The Real Origins of the Religious Right by Randall Balmer argues that it wasn’t abortion that turned evangelicalism into a political movement, but desegregation.

But the abortion myth quickly collapses under historical scrutiny. In fact, it wasn’t until 1979—a full six years after Roe—that evangelical leaders, at the behest of conservative activist Paul Weyrich, seized on abortion not for moral reasons, but as a rallying-cry to deny President Jimmy Carter a second term. …

…Today, evangelicals make up the backbone of the pro-life movement, but it hasn’t always been so. Both before and for several years after Roe, evangelicals were overwhelmingly indifferent to the subject, which they considered a “Catholic issue.” In 1968, for instance, a symposium sponsored by the Christian Medical Society and Christianity Today, the flagship magazine of evangelicalism, refused to characterize abortion as sinful, citing “individual health, family welfare, and social responsibility” as justifications for ending a pregnancy. In 1971, delegates to the Southern Baptist Convention in St. Louis, Missouri, passed a resolution encouraging “Southern Baptists to work for legislation that will allow the possibility of abortion under such conditions as rape, incest, clear evidence of severe fetal deformity, and carefully ascertained evidence of the likelihood of damage to the emotional, mental, and physical health of the mother.” The convention, hardly a redoubt of liberal values, reaffirmed that position in 1974, one year after Roe, and again in 1976.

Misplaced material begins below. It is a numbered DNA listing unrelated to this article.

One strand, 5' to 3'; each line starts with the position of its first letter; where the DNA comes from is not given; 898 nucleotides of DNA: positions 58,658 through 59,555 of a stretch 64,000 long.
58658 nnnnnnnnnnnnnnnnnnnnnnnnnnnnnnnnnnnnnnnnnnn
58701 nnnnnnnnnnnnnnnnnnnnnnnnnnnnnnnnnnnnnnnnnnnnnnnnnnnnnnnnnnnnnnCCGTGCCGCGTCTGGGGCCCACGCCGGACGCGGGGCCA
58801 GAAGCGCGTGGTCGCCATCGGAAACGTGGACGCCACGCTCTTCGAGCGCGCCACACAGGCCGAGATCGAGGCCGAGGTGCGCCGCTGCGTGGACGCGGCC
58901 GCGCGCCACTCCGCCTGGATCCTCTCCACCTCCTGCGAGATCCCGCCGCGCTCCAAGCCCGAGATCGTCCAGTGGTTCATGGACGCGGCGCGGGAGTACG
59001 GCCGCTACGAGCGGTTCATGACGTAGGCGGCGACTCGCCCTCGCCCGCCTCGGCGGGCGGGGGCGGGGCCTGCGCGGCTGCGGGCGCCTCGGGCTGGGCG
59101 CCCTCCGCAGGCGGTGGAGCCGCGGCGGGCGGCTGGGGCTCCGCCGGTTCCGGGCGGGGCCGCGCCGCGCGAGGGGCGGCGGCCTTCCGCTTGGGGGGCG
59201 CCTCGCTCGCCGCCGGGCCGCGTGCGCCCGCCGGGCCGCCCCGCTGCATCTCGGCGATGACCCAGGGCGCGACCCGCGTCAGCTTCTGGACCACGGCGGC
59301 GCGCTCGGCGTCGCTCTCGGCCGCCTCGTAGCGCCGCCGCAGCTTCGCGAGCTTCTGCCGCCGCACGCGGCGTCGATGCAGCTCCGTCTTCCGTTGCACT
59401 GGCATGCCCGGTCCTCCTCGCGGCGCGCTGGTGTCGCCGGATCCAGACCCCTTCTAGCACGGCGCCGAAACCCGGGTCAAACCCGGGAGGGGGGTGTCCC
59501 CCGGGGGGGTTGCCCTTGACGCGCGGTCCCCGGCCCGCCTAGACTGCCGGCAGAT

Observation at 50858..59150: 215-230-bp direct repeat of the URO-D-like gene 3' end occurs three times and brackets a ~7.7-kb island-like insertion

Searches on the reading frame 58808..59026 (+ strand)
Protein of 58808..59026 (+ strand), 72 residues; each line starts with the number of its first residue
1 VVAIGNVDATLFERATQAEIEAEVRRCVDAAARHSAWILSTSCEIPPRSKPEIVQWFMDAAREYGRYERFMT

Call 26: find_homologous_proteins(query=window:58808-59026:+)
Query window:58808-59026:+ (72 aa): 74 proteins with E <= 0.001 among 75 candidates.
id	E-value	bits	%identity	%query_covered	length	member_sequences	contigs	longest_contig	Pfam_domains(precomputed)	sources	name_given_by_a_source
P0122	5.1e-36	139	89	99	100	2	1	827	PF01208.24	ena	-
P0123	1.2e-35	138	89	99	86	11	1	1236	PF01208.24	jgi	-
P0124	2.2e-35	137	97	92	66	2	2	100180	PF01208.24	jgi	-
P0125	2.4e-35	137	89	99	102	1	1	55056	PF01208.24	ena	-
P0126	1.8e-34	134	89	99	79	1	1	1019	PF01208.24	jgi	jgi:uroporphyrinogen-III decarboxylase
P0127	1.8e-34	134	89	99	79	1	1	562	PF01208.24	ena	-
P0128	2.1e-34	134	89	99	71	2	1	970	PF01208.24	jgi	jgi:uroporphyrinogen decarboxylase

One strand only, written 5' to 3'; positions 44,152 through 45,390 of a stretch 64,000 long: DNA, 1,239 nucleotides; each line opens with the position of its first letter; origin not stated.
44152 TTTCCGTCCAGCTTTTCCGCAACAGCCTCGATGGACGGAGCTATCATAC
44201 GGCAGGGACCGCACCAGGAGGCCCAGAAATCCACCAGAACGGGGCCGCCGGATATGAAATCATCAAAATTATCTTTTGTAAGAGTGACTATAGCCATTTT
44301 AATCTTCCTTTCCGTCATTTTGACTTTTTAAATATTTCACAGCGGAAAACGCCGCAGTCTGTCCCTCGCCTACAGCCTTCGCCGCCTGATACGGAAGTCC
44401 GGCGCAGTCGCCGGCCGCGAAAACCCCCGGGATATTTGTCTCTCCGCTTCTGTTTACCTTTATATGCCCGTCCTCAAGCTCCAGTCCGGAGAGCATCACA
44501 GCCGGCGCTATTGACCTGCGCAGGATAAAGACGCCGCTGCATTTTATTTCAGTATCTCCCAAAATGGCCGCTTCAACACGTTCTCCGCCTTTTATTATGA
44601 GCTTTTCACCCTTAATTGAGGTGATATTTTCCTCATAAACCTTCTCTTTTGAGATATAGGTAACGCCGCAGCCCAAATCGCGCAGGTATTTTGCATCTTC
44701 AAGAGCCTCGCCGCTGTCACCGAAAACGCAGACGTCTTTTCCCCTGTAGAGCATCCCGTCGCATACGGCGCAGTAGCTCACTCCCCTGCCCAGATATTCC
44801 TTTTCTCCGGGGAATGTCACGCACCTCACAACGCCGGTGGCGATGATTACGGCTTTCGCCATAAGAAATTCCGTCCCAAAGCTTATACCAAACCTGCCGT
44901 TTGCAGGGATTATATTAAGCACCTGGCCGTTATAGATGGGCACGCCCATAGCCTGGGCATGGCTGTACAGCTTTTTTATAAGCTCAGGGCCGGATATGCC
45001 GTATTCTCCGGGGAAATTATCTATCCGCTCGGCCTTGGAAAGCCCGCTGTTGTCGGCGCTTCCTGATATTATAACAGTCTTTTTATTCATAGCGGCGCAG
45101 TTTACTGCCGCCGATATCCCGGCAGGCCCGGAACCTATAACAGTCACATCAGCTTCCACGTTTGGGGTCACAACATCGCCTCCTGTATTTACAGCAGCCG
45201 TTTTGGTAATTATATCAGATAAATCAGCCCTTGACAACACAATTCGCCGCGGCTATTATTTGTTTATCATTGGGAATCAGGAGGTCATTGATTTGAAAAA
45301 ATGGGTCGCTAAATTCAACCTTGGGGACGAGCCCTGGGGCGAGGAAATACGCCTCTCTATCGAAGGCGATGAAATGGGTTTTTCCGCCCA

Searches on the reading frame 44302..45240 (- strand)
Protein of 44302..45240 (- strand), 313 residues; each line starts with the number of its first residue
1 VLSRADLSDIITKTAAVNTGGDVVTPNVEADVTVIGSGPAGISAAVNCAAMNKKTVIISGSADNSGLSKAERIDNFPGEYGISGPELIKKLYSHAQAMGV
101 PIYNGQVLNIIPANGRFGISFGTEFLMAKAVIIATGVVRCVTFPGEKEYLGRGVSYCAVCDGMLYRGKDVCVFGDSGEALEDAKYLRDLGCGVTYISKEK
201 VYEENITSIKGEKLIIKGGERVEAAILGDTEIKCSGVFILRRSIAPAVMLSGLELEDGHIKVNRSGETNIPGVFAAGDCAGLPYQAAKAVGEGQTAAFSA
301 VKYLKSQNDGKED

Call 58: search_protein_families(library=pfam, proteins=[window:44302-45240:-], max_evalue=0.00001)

Jerry Falwell got his start as a national figure by leading the resistance to school desegregation, and it was Weyrich who finally persuaded him to give it up as a lost cause and instead resist abortion and the Equal Rights Amendment, and that was in the late 1970s, a few years after Roe had been decided.

Same thing with birth control, as some of you might remember. I was living in the freaking Bible Belt when the pill became available, and I don’t recall any screams of outrage. Birth control was a “Catholic” issue, so the born-again crowd didn’t care. Now it seems conservative Christians generally have an issue with birth control.

The biblical basis for opposition to abortion and birth control is pathetically flimsy; note that 93 percent of American Jews support legalized abortion. To listen to conservative Christians these days you’d think Jesus’ entire mission was to stop gay marriage and abortion, even though he never addressed either issue and actually did talk about a lot of other, entirely unrelated, things.

One of the points I make in the book is that the more a religious faction gravitates toward extremist fundamentalism or terrorism, the less likely its adherents are to read their own scriptures or follow religious doctrines in any holistic way. Instead, they make a fetish out of some teachings, usually those having to do with sexual and other kinds of purity and veneration of symbols and icons, and mostly ignore the rest of it. This pattern is not limited to Christianity.

I also argue that religion is easily corrupted when it becomes an identity. It then is easily fused into racial, national, or political identity, which leads to beliefs of national exceptionalism (not limited to the U.S.) or political messianism, neither of which ever lead to anything good.